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L98 to LT-Wonderful

Fortifying our Project ’85

Andy Bolig Jun 1, 2001

Step By Step

The block started out as a ’92 Camaro LT1. It came with the purchase of the car, and all of the machine work was already completed.

Since this is going to be supercharged, the machine shop installed billet, four-bolt main caps. We’re using Clevite 77 bearings, and we plasti-gauged them to make sure we had .0015-inch clearance.

The inside bolts were torqued to 75 lb-ft and the outer bolts were torqued to 65 lb-ft.

The crankshaft spent some time at the machine shop, too.

They inserted heavy material into the crankshaft, where needed, to balance the rotating assembly.

We used Clevite 77 connecting rod bearings and, again, used plasti-gauge to check clearances. Our clearances checked out between .0015 and .002 inch.

The pistons are forged, standard bore, TRW flat-tops. The rings must be oiled well as they are installed into the bores.

A benefit of using the LT1 is this one-piece rear main seal. Care must be taken when torqueing the flywheel bolts to prevent distortion of the crankshaft—and inviting leaks.

We installed Comp Cams’ 266HR-14 camshaft. It has .500/.510 lift intake/exhaust, and 210/220 duration intake/exhaust at .050 lift.

We installed the windage tray, oil pump, and pickup tube.

A 5/8 wrench fits over the pickup tube and gives a good place to tap it in place. After installing it, we checked the oil pan for clearance and welded it to the pump.

We installed a new gear onto the water-pump driveshaft. We heated the gear and froze the shaft so the two would slip-fit together.

Then we installed the retainer plate, and the bearing simply pressed onto the shaft.

We installed the water-pump drive and the cam timing chain so we could check the cam timing. The cam timing was retarded a few degrees, so we drilled out the holes in the cam gear and installed a bushing to give us one degree of advanced cam timing.

When we finished, we used a cam bolt locking plate and thread locker on all of the bolts. The locking plate also helps hold in the cam timing bushing.

The LT1 heads were hand-ported with a fresh valve job.

Before installing the timing-chain cover, we needed to install this tool onto the water-pump driveshaft. This keeps the seal in the cover from folding, which would result in a leak.

Once the cover is in place, simply pull off the tool.

We located an LT1 intake at Corvettes at Carlisle last summer that had all of the hoses and fuel rails for $350. LT1 engines are plentiful, but the owners rarely want to separate the intake from the engine. We used the gasket as a template and opened up the ports slightly to get better flow.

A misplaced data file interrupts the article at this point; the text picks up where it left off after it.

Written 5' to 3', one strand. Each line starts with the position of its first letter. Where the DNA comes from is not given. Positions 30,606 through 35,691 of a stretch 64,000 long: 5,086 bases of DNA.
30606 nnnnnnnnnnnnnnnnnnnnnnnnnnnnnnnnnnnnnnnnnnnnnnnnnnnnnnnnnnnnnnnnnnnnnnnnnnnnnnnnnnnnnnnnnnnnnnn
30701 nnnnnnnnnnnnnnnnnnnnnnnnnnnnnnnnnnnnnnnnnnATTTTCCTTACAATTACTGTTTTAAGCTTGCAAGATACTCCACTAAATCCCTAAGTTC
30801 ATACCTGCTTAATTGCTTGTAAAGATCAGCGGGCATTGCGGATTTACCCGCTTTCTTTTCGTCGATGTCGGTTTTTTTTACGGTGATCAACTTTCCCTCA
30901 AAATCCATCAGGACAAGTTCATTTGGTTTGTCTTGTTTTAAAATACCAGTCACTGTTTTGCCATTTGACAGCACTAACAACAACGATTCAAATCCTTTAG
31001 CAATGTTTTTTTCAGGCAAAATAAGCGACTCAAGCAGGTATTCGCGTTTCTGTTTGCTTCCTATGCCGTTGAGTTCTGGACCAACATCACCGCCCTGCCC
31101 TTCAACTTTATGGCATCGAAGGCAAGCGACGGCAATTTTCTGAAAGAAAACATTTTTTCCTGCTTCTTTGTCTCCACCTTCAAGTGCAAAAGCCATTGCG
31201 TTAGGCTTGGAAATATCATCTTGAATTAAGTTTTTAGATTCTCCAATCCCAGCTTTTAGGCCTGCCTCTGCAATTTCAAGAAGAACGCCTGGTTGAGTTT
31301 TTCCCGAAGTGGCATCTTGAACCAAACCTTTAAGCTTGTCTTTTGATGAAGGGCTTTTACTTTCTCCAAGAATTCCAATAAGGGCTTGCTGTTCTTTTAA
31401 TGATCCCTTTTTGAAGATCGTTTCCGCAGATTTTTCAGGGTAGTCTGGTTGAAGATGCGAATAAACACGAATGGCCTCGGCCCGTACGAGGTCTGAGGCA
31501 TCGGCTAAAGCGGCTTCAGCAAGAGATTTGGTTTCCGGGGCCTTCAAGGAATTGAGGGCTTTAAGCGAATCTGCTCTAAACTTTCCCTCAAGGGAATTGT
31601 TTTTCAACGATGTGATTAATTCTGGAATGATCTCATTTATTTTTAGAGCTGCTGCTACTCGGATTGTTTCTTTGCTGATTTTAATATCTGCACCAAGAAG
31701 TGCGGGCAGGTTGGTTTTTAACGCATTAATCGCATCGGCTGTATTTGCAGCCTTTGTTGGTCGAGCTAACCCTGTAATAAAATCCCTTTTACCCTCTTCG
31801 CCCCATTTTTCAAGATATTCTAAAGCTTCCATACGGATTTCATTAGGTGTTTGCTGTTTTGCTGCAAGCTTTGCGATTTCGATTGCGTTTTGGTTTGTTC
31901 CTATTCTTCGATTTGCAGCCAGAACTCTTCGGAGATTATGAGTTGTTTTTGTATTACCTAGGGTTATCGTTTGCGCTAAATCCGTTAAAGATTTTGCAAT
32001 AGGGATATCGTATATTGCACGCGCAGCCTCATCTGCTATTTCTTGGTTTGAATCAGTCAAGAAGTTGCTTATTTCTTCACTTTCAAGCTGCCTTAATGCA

Once again, we’re not looking for ultimate performance, but a nice, driveable car.

Because the LT1 uses the Optispark distributor on the front of the engine, we had to install this oil-pump drive where the distributor would normally go or we’d have no oil pressure. Aligning the oil-pump shaft into the drive can be tricky. We put a line indicating the direction of the groove on the drive to help us line up the two correctly.

Make sure the gasket surfaces are very clean. We cleaned our intake-gasket surfaces three times before we even thought about installing the intake. Use a good-quality gasket sealant on the front and rear rails of the block.

Once the intake is installed and torqued to 35 lb-ft, let the engine sit overnight to allow the sealant to cure. Not a problem for us, since our engine won’t be installed for another week or two.

We’re using Comp Cams roller-rocker arms for our LT1. We put 1.52-ratio rockers on the intake and 1.6-ratio rockers on the exhaust.

We also found a set of composite valve covers at Corvettes at Carlisle. We paid $40 for the set and painted them semi-flat black. The biggest modification was removing the oiling dimples inside the covers. We ground them flat with an air grinder so they wouldn’t interfere with our rocker arms.

Here’s the finished LT1 waiting to be placed in our Project ’85 Corvette.

When we first started on the ’85 Corvette, dubbed Project ’85, it was merely a shell of what it had once been. Parts were located in, on, or around the car awaiting the opportunity to be put to use. The downside is that the car had to be put together before we could enjoy it; but, in putting the car together, we could build it exactly the way we wanted it. That included upgrading to an LT1 with a supercharger. We made a few improvements while building the engine, which helps with engine longevity and also adds a few horsepower. Here’s what we did to make a driveable, supercharged LT1.

Note that there is no throttle body on this engine. We have a special installation we’ll be bringing to you in our next story: the engine and transmission, along with the supercharger. Stay tuned—this is where it starts to get fun.


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